Fewer women, people of color worked at radio stations in 2017 than 2016, a new survey shows


This post is by Marlee Baldridge from Nieman Lab


Click here to view on the original site: Original Post




The Radio and Television Digital News Association (RTDNA) and Hofstra University just released its annual newsroom survey on newsroom diversity, which covers 2017 and shows slight progress over 2016. However, there is still work to be done. The good news is that women are slowly seeing themselves reflected in a wider variety of broadcast newsroom jobs. The bad news is that people of color are still struggling to reach proportional numbers of representation in newsrooms. RTDNA and Hofstra surveyed 1,683 non-satellite TV stations and a sample of 3,542 radio stations in the fourth quarter of 2017. 1,333 TV stations responded (79.2 percent of those asked), and 415 radio news directors and general managers representing 1,110 radio stations responded.

TV broadcast

More women of color are in TV management than ever before — barely. Beating the record of 24.6 percent in 2001, this year 24.8 percent of respondents
Continue reading "Fewer women, people of color worked at radio stations in 2017 than 2016, a new survey shows"

Exiting the exit poll: The AP’s new plan for surveying voters after a not-so-hot 2016


This post is by Christine Schmidt from Nieman Lab


Click here to view on the original site: Original Post




One hundred and seventy-four days remain until the United States’ midterm elections (421 until the next presidential election, but who’s counting) — which means there’s still time to “evolve” how polling is conducted. The 2016 presidential election wasn’t polling’s shining moment, with many post-mortems pointing to opinion polls misleading election forecasters and underestimating now-President Trump’s support. It didn’t help that some polls were tied to news organizations that don’t really have the resources anymore to support this work — at least doing this work well. There’s no perfect poll aside from (maybe) the ballot itself, but the polling system — both conducted by the media and reported on in the media — has faced critics since long before November 8, 2016. These issues contributed to the Associated Press’ and Fox News’ departure from the Election Day polling data shared by the major networks last year. But now the wire Continue reading "Exiting the exit poll: The AP’s new plan for surveying voters after a not-so-hot 2016"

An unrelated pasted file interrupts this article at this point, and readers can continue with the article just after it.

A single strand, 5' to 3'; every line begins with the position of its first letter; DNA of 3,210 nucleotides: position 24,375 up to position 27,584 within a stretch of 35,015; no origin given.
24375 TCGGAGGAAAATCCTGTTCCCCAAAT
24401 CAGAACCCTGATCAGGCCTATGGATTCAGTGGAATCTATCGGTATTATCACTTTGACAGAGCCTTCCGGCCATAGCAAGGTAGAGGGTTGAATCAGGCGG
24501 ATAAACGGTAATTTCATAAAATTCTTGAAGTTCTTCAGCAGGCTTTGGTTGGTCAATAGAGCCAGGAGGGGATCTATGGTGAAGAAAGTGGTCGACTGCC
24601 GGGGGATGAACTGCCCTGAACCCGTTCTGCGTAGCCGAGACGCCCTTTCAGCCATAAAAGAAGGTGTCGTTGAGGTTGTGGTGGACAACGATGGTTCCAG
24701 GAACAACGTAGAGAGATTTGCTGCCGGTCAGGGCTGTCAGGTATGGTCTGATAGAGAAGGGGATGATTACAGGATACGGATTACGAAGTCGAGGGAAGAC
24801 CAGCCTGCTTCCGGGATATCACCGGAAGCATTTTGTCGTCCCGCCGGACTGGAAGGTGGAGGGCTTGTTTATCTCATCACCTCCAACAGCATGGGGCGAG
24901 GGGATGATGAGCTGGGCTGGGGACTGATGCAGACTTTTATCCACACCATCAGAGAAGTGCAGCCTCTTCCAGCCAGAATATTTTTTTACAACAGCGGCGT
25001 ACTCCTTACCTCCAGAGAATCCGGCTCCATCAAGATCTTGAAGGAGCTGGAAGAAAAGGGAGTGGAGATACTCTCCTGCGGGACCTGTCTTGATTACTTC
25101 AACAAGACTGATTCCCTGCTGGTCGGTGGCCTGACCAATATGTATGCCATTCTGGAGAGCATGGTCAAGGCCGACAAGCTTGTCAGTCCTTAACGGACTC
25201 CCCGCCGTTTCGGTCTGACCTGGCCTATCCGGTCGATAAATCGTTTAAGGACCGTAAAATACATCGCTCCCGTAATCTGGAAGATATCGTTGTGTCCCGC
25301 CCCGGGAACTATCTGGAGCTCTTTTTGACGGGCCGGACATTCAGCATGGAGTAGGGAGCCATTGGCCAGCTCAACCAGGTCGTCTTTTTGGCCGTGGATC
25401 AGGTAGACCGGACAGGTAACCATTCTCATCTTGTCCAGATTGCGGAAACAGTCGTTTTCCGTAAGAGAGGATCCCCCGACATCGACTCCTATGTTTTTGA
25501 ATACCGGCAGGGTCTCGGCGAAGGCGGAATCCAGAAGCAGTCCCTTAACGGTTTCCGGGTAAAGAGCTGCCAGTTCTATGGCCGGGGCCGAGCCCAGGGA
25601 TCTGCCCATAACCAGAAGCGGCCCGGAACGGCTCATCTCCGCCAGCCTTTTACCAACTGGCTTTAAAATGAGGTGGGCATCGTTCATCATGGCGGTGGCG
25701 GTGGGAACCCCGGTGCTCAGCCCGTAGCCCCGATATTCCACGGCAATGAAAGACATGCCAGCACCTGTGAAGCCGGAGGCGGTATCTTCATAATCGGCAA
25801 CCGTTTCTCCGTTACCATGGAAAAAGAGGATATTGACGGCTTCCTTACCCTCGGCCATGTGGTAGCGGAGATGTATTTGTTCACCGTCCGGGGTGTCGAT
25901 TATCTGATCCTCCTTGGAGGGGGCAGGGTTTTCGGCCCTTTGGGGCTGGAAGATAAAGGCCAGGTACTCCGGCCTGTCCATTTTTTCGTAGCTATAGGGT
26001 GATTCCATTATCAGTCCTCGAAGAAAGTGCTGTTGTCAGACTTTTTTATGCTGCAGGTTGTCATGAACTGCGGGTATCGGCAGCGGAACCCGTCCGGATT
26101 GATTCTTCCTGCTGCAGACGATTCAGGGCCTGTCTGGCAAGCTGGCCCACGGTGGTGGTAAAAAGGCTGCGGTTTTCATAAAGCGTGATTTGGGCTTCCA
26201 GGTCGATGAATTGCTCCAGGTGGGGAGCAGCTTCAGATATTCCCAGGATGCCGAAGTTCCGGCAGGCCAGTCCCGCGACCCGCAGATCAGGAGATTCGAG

Yes, CNN Has Released a Poll on What People Think of Kanye West


This post is by Tamar Auber from Mediaite


Click here to view on the original site: Original Post




Kanye West has been making waves with a number of highly publicized and controversial remarks recently, even sparking a parody on Saturday Night Live. Yet while the majority of Americans heard about West’s remarks, most are not impressed. According to a CNN poll conducted by SSRS, 72 percent of those polled said they heard about West’s recent remarks and tweets like this one on Donald Trump, slavery, and his pro-Trump political debate/single Ye vs. The People. Most people, 52 percent, though, think West’s real motivation is publicity, not politics. The majority of those Continue reading "Yes, CNN Has Released a Poll on What People Think of Kanye West"

#MetricShift Chat: Metrics That Should Matter vs. Metrics That Matter to Publishers


This post is by Tim Cigelske from MediaShift


Click here to view on the original site: Original Post




For this chat, we’re partnering with the analytics and audience insight platform Parse.ly to do a deep dive into what publishers care about — and roadblocks they face — when using metrics to make decisions. Parse.ly recently surveyed 270 brand, agency and publisher content professionals to reveal useful metrics, the silos of data access, and how analytics impact content they create. A full report can be found on their website. In our #MetricShift chat on Friday, February 24, starting at 1 p.m. ET / 12 p.m CT / 10 a.m. PT, we’ll talk with Parse.ly and editors who use the tool about the highlights and questions raised by the new publisher metrics report. The chat, which you can find by searching for #MetricShift on Twitter, will be moderated by Tim Cigelske, associate editor of metrics at MediaShift. Guests will include experts from Parse.ly and Continue reading "#MetricShift Chat: Metrics That Should Matter vs. Metrics That Matter to Publishers"

Everyone Is Shocked by Trump’s New ‘Mainstream Media Accountability Survey’: ‘It’s Deranged’


This post is by Lindsey Ellefson from Mediaite


Click here to view on the original site: Original Post




Screen Shot 2017-02-17 at 10.14.57 AM Donald trump and the GOP released a “Mainstream Media Accountability Poll” that more or less backs up his anti-press press conference from yesterday, even before the results are collected. Here are a few of the questions.

How CIR Measured Greater Awareness of Health Risks After Investigation


This post is by Lindsay Green-Barber from MediaShift